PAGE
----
The receive buffer 38 is merely provided to act as a buffer with the processor 28 and DMA request. It might typically be of sufficient capacity to hold a single modified ATM cell, but it could conceivably be of smaller capacity than that. Certainly, there would be no need to buffer an entire ATM packet 1 and, indeed, in a buffer of such a size, the ATM cells of various virtual channels would still be interleaved anyway.
The receive buffer 38 activates a DMA request signal to the main processor 28 to indicate that there is some data to be read consisting of the cell payload 12 plus the modified header.
The main processor receives this data and demultiplexes it into the appropriate virtual channels. By stripping off the new header information, the original data can be reassembled and the validity checked according to the CRC status included in the modified header.
To transmit data on a particular virtual channel, the main processor 28 divides the data into suitable size pieces, eg. 48 bytes, as payloads 12 and adds a header which includes the virtual channel identity and an indication of the last cell. This header information can be of the modified type discussed above. However, since no information is required regarding the packet CRC, the header could also include the cell correction codes and be identical to the standard ATM cell header 14. The main processor 28 may intermingle or interleave these cells with cells for other virtual channels.
A transmit buffer 40 is provided in the SAR 26 and when the transmit buffer 40 has some empty space, it asserts its DMA request signal so that the main processor 28 can write the next cell to it.
The cell payload 12 and the header provided by the main processor 28 are both passed to a trailer generator 42. The trailer generator 42 keeps an ongoing record of CRC and length information for cells of a single packet for a respective virtual channel. When a header of a cell provided by the main processor 28 indicates that it is the last data cell, then the trailer generator 42 produces an appropriate AAL5 trailer 4 on the basis of the previous data cells which it has processed for that particular ATM packet.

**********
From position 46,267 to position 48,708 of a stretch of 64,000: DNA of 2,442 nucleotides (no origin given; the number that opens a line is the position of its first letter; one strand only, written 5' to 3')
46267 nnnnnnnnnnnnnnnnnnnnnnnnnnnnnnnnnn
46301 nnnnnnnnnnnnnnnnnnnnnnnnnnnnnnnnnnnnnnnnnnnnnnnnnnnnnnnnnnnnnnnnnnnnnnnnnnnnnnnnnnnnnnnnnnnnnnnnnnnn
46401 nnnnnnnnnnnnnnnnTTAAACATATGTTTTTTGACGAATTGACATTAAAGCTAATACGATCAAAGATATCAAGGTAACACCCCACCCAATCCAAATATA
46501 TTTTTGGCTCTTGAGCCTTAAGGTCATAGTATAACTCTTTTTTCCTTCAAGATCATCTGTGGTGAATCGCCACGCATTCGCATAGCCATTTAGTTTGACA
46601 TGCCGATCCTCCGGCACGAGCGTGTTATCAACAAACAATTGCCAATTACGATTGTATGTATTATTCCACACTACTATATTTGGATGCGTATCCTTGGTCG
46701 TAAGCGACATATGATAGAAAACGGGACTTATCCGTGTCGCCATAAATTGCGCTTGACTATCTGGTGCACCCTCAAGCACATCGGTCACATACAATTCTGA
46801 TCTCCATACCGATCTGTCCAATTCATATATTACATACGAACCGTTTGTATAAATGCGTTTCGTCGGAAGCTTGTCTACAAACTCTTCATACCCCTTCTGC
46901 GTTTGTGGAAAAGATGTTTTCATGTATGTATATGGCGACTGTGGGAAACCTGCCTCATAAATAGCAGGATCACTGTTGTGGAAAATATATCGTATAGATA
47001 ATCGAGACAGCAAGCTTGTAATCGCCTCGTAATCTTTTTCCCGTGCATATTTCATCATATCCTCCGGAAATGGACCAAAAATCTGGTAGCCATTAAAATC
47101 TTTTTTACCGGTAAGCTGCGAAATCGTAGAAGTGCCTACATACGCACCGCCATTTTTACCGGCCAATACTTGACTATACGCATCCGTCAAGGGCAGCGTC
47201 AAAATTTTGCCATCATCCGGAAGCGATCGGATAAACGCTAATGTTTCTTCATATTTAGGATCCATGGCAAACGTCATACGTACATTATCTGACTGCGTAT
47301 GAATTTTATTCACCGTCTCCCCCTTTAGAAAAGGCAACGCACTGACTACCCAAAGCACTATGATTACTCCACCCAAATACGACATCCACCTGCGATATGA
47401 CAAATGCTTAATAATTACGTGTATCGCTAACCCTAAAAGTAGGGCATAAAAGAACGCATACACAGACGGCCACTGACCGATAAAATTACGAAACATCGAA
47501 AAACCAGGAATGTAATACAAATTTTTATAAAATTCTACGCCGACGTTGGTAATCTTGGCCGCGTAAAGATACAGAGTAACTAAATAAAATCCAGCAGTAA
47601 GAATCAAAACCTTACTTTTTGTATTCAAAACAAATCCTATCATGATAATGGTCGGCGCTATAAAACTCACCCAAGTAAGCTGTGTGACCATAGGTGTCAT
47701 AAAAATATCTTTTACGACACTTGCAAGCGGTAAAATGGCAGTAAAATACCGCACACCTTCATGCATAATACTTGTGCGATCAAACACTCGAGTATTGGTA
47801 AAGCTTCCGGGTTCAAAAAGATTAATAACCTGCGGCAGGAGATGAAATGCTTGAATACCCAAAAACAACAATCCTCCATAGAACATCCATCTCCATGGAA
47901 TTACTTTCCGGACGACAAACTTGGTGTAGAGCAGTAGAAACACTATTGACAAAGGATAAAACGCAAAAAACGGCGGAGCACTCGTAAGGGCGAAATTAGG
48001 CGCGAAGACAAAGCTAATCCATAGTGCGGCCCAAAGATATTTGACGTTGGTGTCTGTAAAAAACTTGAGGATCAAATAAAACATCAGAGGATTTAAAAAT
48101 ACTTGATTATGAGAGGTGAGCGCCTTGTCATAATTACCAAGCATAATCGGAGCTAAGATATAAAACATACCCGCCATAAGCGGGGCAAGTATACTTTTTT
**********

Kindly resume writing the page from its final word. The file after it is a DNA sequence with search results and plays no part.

An output unit 44 is provided to output ATM cells to the ATM cell interface 32. The output unit receives the cell payloads 12 from the transmit buffer 40, together with their headers. It also receives the additional ATM cell produced by the trailer generator 42 containing the AAL5 trailer.
Where the header provided by the main processor 28 is of the modified type, then the output unit 44 converts this header into an ATM header 14 of standard format. In any event, it must be ensured that the additional ATM cell 12A produced by the trailer generator 42 is indicated as being the last ATM cell 12A of its respective ATM packet 1.
According to another embodiment, rather than pass the header directly from the transmit buffer 40 to the output unit 44, the header can be provided to the trailer generator 42 and then passed from the trailer generator 42 to the output unit 44. In this way, the trailer generator 42 could also be responsible for modifying as necessary the ATM headers.
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|Citing Patent||Filing date||Publication date||Applicant||Title|
|US7243154 *||Jun 27, 2002||Jul 10, 2007||Intel Corporation||Dynamically adaptable communications processor architecture and associated methods|
|US20040003100 *||Jun 27, 2002||Jan 1, 2004||Feuerstraeter Mark T.||Dynamically adaptable communications processor architecture and associated methods|
|U.S. Classification||370/395.1, 370/474|
|International Classification||H04L12/56, H04Q11/04, H04Q3/00|
|Cooperative Classification||H04L2012/5616, H04L2012/5658, H04Q11/0478|
|Dec 7, 1998||AS||Assignment|
Owner name: SONY UNITED KINGDOM LIMITED, UNITED KINGDOM
Free format text: ASSIGNMENT OF ASSIGNORS INTEREST;ASSIGNOR:WALLER, ARTHUR SIMON;REEL/FRAME:009656/0198
Effective date: 19981106
|Oct 24, 2005||FPAY||Fee payment|
Year of fee payment: 4
|Oct 23, 2009||FPAY||Fee payment|
Year of fee payment: 8
|Nov 29, 2013||REMI||Maintenance fee reminder mailed|
|Apr 23, 2014||LAPS||Lapse for failure to pay maintenance fees|
|Jun 10, 2014||FP||Expired due to failure to pay maintenance fee|
Effective date: 20140423